The phosphorylation/dephosphorylation cycle of STAT transcription factors entails their transition between different dimer conformations. It was proposed that a parallel phosphodimer not bound to DNA must undergo a conformational rearrangement from parallel to antiparallel before dephosphorylation can occur. Our recent analysis of STAT self-association shows that STAT1 constantly oscillates between these two conformations, which we found to be equally stable. Our experiments revealed that the transition between conformations occurs through affinity-driven dissociation/association reactions. Intriguingly, kinetic modeling indicated that the dissociation rate of purified STAT1 and the dephosphorylation rate in living cells are virtually identical. We therefore hypothesize that the temporal resolution of the cellular response to cytokine signals is limited by the dissociation rate of STAT dimers. To test this hypothesis we propose to study the kinetics of self-association both in-vitro and in-vivo for the two activation states of STAT1 and STAT3. Experimental equilibrium and kinetic data of STAT1/3 homo- and hetero-dimerization will be obtained using analytical ultracentrifugation (AUC), and FRET fluorescence spectroscopy. For STAT3 purification and modification protocols will have to be developed. We will then explore whether the stability of STAT dimers is modified by other proteins; by including the candidate protein beta-arrestin and cell extracts, and by live-cell fluorescence imaging. In addition we will determine the abundance and gross structural features of alternative STAT1 dimers by AUC in conjunction with hydrodynamic modeling and small-angle X-ray scattering, with an emphasis on the influence of DNA binding on dimerization. As the activation status of signal transducers is commonly reflected in their self-association state, the anticipated results of our study may prove to be of wide conceptual value for signalling research.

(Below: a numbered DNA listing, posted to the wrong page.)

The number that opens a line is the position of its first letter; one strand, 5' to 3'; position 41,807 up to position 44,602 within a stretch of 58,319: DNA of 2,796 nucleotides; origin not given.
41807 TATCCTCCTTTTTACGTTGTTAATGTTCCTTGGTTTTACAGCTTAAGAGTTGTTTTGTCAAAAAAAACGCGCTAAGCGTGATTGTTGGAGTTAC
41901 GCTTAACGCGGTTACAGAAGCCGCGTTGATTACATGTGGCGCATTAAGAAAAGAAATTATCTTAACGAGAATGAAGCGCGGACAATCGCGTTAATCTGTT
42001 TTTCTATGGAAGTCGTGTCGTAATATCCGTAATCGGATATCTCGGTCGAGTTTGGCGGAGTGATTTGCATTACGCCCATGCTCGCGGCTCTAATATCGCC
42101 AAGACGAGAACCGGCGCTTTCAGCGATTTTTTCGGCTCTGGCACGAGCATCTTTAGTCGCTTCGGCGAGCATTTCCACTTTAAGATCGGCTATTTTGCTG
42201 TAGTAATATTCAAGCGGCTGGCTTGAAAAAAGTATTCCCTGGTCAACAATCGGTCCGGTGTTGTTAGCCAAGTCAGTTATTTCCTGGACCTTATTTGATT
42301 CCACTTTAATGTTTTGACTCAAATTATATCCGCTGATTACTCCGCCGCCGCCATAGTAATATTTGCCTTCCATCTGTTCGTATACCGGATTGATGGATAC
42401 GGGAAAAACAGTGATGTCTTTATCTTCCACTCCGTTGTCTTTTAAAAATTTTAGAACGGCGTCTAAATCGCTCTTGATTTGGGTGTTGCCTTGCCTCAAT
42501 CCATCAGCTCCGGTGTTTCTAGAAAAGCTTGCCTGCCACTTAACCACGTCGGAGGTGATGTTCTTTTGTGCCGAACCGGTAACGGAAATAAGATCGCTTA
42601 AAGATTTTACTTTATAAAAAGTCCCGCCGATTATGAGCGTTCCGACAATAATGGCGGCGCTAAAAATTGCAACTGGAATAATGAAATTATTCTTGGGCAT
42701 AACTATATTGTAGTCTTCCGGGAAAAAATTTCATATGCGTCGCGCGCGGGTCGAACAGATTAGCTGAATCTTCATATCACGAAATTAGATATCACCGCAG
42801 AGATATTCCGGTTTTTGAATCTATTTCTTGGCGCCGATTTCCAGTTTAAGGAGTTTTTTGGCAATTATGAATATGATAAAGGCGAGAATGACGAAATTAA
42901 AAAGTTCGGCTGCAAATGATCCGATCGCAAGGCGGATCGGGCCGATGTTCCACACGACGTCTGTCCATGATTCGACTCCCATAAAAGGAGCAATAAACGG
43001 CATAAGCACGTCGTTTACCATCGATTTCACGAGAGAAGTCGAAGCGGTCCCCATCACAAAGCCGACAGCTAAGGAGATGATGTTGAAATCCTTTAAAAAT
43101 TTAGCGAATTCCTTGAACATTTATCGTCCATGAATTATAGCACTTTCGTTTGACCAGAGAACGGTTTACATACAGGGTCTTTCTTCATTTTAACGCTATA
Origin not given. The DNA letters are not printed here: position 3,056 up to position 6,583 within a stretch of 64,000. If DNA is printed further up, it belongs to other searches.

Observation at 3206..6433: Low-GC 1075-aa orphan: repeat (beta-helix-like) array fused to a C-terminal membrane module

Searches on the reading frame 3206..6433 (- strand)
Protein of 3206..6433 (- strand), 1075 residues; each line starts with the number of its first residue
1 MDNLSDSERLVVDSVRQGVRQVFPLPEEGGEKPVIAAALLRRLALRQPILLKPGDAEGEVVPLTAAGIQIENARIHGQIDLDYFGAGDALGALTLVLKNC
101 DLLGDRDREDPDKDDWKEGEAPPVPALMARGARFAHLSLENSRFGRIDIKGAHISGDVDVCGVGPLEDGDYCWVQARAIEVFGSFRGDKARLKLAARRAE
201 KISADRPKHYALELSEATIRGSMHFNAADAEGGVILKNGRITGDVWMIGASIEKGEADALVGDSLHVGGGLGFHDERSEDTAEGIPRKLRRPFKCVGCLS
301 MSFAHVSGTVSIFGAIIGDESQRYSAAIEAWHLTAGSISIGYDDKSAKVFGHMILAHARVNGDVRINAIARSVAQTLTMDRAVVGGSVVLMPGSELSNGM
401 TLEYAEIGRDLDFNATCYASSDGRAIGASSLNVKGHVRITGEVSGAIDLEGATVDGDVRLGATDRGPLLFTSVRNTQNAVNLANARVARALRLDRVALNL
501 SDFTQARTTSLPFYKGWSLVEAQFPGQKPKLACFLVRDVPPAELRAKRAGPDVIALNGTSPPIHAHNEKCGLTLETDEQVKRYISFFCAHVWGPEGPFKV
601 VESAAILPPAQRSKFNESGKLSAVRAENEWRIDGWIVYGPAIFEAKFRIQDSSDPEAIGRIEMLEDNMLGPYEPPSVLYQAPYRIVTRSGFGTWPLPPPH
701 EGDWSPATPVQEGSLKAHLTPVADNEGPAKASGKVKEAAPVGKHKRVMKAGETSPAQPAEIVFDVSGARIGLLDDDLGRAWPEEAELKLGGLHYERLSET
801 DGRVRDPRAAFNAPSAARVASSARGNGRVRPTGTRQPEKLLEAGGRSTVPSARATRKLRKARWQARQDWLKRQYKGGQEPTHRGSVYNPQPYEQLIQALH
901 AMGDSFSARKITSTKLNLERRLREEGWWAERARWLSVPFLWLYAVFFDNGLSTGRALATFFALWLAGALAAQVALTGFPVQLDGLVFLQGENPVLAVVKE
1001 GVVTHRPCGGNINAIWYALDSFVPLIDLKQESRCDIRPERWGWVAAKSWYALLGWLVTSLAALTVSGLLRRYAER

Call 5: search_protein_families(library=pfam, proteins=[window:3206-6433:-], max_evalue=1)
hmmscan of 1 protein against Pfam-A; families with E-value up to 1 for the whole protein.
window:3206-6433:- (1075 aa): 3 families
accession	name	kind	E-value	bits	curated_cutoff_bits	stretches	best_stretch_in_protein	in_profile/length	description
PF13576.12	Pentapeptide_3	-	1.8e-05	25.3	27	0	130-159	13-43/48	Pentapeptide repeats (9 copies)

Publications

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Description We had proposed to follow up on research by others who had proposed a link between two important signalling pathways previously thought to be unrelated. This unexpected link was suggested by the authors to be important for antiviral protection of humans. Our work revealed that this link does not exist, such that the suggested consequences for human health research and medical therapy are now known to be without scientific foundation.
Exploitation Route Our work will prevent others from pursuing research that is not scientifically justified.
Sectors Agriculture, Food and Drink,Education,Healthcare,Pharmaceuticals and Medical Biotechnology

URL http://www.cell.com/molecular-cell/abstract/S1097-2765%2813%2900208-6